Fairview Community Park, the county's newest public park, in the Fairview Estates subdivision is looking a little barren these days because the grass planted there has struggled to grow under the intense summer heat and lack of rain.
County arborist Debbie Bell wants to plant drought-resistant bermudagrass in the park, but it won't survive if planted this late in the year.
The Covington location of Ewing Irrigation Products, 12135Liberty Drive, lent the county a helping hand by donating $40 in rye grass seed, which grows well in cooler weather and will protect the soil from erosion through the winter, Bell said. The 50 pounds of grass will be planted in a month and cover half an acre.
Assistant Manager Thorin Moriaz said Ewing Irrigation has a good working relationship with local businesses and governments and sees the value in providing a helping hand. The company also donated time and materials to the ABC's ""Extreme Makeover: Home Edition" project in Madison.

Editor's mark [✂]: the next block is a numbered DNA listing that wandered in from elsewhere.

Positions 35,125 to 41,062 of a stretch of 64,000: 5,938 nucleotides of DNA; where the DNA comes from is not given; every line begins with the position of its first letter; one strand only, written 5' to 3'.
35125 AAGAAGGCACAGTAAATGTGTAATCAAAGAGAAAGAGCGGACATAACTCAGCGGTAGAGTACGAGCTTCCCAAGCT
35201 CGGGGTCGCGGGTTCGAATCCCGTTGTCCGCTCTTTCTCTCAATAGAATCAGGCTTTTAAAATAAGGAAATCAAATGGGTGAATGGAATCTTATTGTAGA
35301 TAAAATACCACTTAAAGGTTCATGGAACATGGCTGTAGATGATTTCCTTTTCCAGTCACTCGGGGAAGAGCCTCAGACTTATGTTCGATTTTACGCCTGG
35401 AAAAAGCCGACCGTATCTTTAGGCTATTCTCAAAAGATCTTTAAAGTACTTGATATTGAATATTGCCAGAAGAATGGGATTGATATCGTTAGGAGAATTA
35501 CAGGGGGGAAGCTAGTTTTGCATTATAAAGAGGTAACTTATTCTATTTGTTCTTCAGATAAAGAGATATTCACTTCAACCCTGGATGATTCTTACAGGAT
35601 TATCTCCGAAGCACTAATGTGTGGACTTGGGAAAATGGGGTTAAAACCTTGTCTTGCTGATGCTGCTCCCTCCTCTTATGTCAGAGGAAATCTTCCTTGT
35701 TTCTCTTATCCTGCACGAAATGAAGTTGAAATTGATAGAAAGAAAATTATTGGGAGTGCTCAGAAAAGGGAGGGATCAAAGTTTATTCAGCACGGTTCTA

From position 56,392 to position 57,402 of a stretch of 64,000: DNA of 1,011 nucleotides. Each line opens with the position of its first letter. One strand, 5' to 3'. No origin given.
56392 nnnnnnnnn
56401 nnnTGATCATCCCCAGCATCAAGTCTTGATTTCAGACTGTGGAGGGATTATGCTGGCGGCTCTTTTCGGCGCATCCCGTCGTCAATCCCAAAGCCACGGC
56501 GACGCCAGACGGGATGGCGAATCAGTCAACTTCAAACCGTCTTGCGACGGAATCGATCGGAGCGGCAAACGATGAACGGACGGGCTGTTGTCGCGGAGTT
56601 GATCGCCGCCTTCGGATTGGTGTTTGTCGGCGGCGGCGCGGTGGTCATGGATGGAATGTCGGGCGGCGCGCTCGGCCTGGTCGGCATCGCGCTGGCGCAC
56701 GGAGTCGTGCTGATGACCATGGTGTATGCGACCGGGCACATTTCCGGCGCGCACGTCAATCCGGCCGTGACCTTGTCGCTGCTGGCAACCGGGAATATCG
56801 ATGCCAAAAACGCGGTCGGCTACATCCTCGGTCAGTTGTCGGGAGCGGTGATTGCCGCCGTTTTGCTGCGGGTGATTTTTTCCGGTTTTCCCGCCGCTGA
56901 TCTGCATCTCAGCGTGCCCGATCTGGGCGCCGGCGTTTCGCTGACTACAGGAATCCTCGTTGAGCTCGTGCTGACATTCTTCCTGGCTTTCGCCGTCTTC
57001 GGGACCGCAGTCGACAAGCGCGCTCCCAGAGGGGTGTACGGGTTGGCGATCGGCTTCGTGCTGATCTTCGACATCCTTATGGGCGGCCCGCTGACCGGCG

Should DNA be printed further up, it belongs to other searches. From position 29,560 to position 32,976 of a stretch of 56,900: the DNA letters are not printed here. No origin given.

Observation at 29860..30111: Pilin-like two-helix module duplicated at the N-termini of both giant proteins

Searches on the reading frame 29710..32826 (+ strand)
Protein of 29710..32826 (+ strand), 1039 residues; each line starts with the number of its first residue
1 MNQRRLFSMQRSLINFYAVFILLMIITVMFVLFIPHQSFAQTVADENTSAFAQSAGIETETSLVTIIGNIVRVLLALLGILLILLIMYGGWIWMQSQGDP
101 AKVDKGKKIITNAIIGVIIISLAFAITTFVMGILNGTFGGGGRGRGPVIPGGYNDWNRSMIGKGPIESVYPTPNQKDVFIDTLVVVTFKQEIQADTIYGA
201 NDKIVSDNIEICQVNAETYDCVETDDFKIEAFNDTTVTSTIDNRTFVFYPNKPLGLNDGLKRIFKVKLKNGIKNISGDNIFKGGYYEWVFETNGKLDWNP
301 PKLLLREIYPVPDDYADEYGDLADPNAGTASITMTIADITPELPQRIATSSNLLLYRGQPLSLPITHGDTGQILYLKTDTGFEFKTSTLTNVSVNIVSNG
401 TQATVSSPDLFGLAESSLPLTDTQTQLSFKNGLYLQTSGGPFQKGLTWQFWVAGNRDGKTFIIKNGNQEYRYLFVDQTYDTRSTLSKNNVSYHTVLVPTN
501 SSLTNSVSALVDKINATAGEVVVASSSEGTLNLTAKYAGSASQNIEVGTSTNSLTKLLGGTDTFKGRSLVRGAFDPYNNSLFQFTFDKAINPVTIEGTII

"We're committed to the local community and local economy," Moriaz said. "We find a lot of value in taking care of our local businesses (and governments)."
The rye grass will die in the spring when the temperatures approach the mid-80s. After that the county will plant bermudagrass seed and brown-top millet. Bell said bermudagrass is a warm-season perennial while millet is a warm-season annual that is often used as a cover crop for bermudagrass.
The $200,000 park had its grand opening in early May.